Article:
DENVER (CBS4) – In a tweet from the Jefferson County Sheriff on Monday the department encouraged citizens to help stop the spread of COVID-19 with better social distancing while visiting parks and open spaces. They tweeted pictures that showed multiple vehicles in a parking lot and parked alongside a road. They also provided an example from a hiking trail that showed over a dozen people walking in close proximity to one another.
There are now 241 confirmed cases & 5 deaths due to Covid-19. @JeffcoPH expects another surge this week. Ignoring physical distancing at @JeffcoOpenSpace parks is NOT the way to protect your elderly loves ones or those around you w/underlying medical risks #stopthespread pic.twitter.com/Ub4zuKqSJA
— Jeffco Sheriff (@jeffcosheriffco) March 30, 2020
The tweet received dozens of replies with mixed opinions. Some expressing frustration and mentioning the fact that we have been encouraged to get outside as a way to maintain good mental health during this public health crisis.
But people have been told to get out and get some exercise…these people apparently know each other.
— Maggie Page (@magpage) March 31, 2020
Other had messages that basically said it appears people are doing a good job by walking in individual groups and doing the best they can. One person even suggested to the Jeffco Sheriff that if the office isn’t happy with the actions people are taking then maybe they should just close down all parks, trails and parking lots.
Ok so maybe I am missing something. Everyone appears to be in family groups and the groups are spread out to about 6'. This looks about as good as can be expected with the trails and parks still open. If you want less crowds than this close the park, trails and or parking lots.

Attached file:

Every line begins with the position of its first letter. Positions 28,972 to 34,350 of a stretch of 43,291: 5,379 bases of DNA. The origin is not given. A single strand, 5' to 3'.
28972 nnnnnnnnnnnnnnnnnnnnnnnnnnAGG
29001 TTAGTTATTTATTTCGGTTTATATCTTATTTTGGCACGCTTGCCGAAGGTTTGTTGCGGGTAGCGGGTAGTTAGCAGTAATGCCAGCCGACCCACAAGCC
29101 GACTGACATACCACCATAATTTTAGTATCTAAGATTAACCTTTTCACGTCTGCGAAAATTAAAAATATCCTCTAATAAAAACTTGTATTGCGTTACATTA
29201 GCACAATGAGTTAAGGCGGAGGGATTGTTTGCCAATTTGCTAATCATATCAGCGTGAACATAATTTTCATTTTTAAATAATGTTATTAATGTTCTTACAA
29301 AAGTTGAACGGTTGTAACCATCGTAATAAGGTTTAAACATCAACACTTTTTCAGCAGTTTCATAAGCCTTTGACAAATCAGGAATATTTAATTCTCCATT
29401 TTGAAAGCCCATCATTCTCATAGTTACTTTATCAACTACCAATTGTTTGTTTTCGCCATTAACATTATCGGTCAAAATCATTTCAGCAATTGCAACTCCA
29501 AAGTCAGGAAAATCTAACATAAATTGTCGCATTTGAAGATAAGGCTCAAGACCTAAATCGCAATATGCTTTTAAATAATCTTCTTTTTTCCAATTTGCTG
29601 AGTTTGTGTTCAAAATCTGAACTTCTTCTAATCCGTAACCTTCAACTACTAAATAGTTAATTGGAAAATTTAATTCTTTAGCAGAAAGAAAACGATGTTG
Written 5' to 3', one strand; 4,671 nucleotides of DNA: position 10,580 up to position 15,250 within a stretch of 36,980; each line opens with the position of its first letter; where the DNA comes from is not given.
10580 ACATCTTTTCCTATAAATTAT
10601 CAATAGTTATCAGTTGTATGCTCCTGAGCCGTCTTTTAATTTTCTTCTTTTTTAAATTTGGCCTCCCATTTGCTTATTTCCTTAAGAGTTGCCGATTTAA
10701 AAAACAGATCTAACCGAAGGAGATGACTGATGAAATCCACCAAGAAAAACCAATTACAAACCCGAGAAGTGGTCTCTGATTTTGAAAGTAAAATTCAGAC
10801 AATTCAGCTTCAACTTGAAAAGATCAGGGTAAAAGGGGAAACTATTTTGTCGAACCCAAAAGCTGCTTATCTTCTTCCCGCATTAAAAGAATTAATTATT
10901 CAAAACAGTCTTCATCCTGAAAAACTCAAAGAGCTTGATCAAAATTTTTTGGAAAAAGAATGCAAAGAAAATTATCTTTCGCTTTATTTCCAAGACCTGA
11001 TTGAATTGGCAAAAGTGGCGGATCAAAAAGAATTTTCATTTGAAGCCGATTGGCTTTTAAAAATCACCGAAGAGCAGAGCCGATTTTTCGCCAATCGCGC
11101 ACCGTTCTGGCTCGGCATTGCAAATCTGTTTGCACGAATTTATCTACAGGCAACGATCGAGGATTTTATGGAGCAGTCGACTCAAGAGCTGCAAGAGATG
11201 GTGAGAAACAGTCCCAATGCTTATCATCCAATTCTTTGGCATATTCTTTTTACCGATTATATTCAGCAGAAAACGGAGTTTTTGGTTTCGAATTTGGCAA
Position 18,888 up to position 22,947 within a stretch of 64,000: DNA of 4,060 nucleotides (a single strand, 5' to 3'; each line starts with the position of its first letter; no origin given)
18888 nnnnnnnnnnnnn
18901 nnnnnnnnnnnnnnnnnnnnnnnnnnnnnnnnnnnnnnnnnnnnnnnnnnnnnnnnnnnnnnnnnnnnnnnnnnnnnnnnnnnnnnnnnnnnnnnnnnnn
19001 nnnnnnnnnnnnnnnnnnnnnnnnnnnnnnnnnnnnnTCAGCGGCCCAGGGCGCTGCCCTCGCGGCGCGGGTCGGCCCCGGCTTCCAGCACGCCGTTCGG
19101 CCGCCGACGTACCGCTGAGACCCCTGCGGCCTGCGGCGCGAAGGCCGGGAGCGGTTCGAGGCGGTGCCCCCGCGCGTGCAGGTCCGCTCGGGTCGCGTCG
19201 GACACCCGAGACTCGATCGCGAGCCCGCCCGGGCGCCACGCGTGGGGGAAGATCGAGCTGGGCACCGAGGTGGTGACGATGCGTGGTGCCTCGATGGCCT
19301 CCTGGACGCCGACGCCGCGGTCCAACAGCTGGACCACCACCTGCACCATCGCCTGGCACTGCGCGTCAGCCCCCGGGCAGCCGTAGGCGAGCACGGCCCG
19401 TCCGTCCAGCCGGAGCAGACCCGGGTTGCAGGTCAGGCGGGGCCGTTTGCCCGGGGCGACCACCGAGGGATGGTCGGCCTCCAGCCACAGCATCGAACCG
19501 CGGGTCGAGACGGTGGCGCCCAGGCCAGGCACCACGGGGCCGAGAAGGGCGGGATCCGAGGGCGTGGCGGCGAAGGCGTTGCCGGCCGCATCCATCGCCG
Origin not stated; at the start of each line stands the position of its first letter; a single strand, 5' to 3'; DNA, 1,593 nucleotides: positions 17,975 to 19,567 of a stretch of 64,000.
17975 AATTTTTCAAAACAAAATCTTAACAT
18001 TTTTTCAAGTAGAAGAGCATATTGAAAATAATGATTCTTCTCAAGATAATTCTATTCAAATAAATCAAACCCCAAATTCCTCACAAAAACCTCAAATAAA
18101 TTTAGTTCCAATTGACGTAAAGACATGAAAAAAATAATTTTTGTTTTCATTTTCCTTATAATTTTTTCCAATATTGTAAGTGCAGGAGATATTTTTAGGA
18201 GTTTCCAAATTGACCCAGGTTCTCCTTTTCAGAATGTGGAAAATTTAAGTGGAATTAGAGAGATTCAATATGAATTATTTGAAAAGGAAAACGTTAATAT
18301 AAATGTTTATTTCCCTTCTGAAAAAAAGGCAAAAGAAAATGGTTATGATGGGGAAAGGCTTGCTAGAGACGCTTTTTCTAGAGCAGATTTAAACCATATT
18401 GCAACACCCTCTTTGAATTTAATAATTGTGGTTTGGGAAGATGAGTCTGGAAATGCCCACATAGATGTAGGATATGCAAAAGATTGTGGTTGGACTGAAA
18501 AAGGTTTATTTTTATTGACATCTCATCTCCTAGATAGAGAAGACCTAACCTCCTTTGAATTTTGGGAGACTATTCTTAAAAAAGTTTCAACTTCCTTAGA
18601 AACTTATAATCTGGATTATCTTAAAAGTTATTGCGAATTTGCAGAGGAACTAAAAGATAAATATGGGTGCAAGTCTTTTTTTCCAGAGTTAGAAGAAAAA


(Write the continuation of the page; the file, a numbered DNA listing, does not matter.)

— Jon G (@Ramfan_4) March 30, 2020
But there were plenty of opinions from the other side of the spectrum, too. One person mentioned that even families need to social distance from one another, which includes not walking in groups or doing things like holding hands.
Even family members should be practicing social distancing. No holding hands. Everyone six feet apart. Not just from strangers. It can spread like a wildfire through families.
— Darlene Cypser (@DarleneCypser) March 31, 2020
This is a really difficult but very important topic to discuss! On one hand we need the ability to get outside and find relief from the stresses that coronavirus has created in our lives. We also need to exercise, and there is nothing like visiting the great outdoors on a beautiful day, especially now that we are into the spring season and Mother Nature is teasing us with sunny days around 70 degrees.
But as the Jefferson County Sheriff pointed out, the number of coronavirus cases for their county alone is scary, and health officials expect it to climb.
I live in Jefferson County and quite frankly am bored with walking around my neighborhood. And even my quiet street is much busier than normal with people and their dogs. It can make a walk somewhat stressful because Rosie Bell the Basset Hound is still learning how to walk on a leash at just seven months old. I have dozens of beautiful hiking trails within a mile or two of my home, so this past Sunday I got in the car and drove around to a few of the parks and trails for a change in scenery and I too noticed that the trails and parking lots were packed with people.
I continued driving until I found a trail at Elk Meadow that wasn’t too busy with people. Every vehicle in the parking lot had a space in between and I immediately thought to myself, wow, these people understand what social distancing means.
During my hike I met a total of eight people on the trail and each time I left the trail with my dog to allow a safe passing distance. We smiled and nodded to each other as we passed. While it made me feel somewhat bad because I didn’t want to offend the others by making such an obvious gesture to get out of their way, I also knew deep down in my heart that it was the right thing to do, just in case one of us were carrying the virus and didn’t know it.